Social Issues and Climate Concerns Matter to Audiences
July 2023Cultural Participation MonitorWave 9 | Summer 2023
This research is from The Audience Agency's nationwide longitudinal (ongoing) panel survey of changing views about participating in creative and cultural activities through the recent and ongoing crises, and beyond, the Cultural Participation Monitor.
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People (especially younger ones and better off families) say that they care whether venues share their own social and environmental values - particularly when it comes to the Climate Crisis - and that they are more likely to attend if organisations take an active stance on these issues.
We asked respondents how far they agree with two key statements:
- "I prefer to go to cultural events at venues which I know share my values"
- "Venues should take a stance on climate change and/or social issues"
51% of respondents say that they would generally prefer to go to cultural venues that share their values, while almost half are more actively willing to engage with organisations that take a visible stance on Social Issues - even more so specifically regarding the Climate Crisis.
- Though on the surface 51% seems like a close run thing, in reality far more agreed that whether organisations share their own values is a positive driving attendance factor for them, than those who disagreed:
Breaking that down a little, we see that this holds true across all venue types, again, more so regarding the Climate Crisis, than broader Social Issues:
|"I agree that these organisations → should take a stance on ↓"||... Live Cultural Venues||... Museums, Galleries & Heritage||... Visitor Attractions|
|... Climate Crisis||47%||51%||53%|
|... Other Social Issues||47%||45%||47%|
Age appears to have the biggest influence on respondents’ attitudes around climate and/or social issues, with younger (Gen Z and Millenial) people caring far more about these factors than older ones (Gen X and Baby Boomers).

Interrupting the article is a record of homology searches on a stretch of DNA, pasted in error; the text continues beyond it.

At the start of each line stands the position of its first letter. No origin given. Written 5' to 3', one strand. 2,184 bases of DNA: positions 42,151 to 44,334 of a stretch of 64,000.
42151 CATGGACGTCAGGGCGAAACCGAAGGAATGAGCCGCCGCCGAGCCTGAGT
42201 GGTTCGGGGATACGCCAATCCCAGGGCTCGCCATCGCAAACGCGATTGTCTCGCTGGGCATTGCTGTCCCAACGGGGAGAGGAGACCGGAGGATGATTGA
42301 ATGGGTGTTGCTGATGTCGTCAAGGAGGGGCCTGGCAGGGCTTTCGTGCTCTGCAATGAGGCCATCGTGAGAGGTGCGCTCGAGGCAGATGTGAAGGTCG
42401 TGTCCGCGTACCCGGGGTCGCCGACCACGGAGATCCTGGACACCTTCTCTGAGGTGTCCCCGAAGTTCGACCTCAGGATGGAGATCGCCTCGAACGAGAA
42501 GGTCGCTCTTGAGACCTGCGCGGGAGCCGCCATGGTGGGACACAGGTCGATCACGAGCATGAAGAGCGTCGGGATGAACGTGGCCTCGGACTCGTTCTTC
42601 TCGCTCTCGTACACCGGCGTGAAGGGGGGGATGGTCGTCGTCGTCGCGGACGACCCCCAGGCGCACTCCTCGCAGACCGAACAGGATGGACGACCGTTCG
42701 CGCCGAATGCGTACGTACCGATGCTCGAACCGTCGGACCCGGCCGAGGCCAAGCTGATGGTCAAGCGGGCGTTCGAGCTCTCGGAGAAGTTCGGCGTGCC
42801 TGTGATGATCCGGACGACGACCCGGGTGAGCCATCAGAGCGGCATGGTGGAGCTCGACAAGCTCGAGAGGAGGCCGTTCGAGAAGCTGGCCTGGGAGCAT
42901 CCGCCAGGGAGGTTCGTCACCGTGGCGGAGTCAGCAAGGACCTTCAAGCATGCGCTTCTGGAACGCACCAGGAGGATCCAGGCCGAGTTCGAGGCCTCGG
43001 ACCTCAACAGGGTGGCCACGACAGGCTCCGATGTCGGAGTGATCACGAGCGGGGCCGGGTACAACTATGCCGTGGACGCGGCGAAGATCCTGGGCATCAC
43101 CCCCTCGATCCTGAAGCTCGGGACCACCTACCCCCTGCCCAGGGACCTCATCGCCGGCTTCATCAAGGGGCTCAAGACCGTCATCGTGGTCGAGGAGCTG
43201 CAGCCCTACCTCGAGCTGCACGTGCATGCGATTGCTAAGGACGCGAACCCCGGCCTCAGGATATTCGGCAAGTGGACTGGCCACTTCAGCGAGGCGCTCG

Indeed, over 60% of younger audiences (16-44) state that they prefer to go to cultural events at venues that share their values.
- This breaks down to 65% of 16–24 year-olds agreeing with this statement, and 61% of 25-44 year-olds doing so.
- Moreover, c. 55% of these younger groups feel it is important that those venues actually take a stance on Climate Change, and c. 60% on broader Social Issues.
- Looking more closely at these younger groups, roughly broken down into Generations Z (16-24) vs Millenials (25-44), we see that that Social Issues actually emerge as being fractionally even more important to the younger generation than the Climate Crisis:
|I agree that arts live venues should take a stance on...||Aged 16-24||Aged 25-44||Aged 44+|
|... Climate Crisis||52%||57%||21%|
|... Other Social Issues||62%||58%||19%|
Audience Spectrum Segments
The extent to which people care if an organisation expresses a stance on these values is not necessarily commensurate with their general level of cultural engagement. In fact, it polarises at the top and bottom ends of that spectrum.
For example, of all the segments...
- Experience Seekers (Highly Culturally Engaged) rank here 1/10 in most commonly strongly agreeing both that they prefer organisations to share their climate and social values, and to actively express them,
- Followed by Kaleidoscope Creativity (Low Culturally Engaged) ranking here very highly at 3/10 in values-driven concern,
- While the largest population group Dormitory Dependables (Medium Culturally Engaged) ranks here 10/10 with the lowest interest in value alignment of any Audience Spectrum segment.
- Most Audience Spectrum groups are more likely than not to agree that organisations' climate/social positions matter to them to some extent.
- Although three groups in particular (who collectively account for almost half - 45% - of the UK population) are more inclined than others to disagree that this matters to them at all, these being: Dormitory Dependables, Home & Heritage, and Commuterland Culturebuffs.
Finance and Families
Finances have an influence on whether people prefer to attend venues that share their specific values, with better-off families more likely to take this into consideration:
- Whilst, overall, 43% of respondents strongly agree that they are attracted to venues that express simpatico social and climate statements, this picture changes when we factor in people's financial and familial status.
- Respondents with dependent children are far more likely to be concerned with how venues align with and express their social and climate values, than people who don't have kids at home.
- And generally the better off people are financially, the more inclined they are to take whether or not venues have taken a stance on these issues into account when considering whether or not to attend.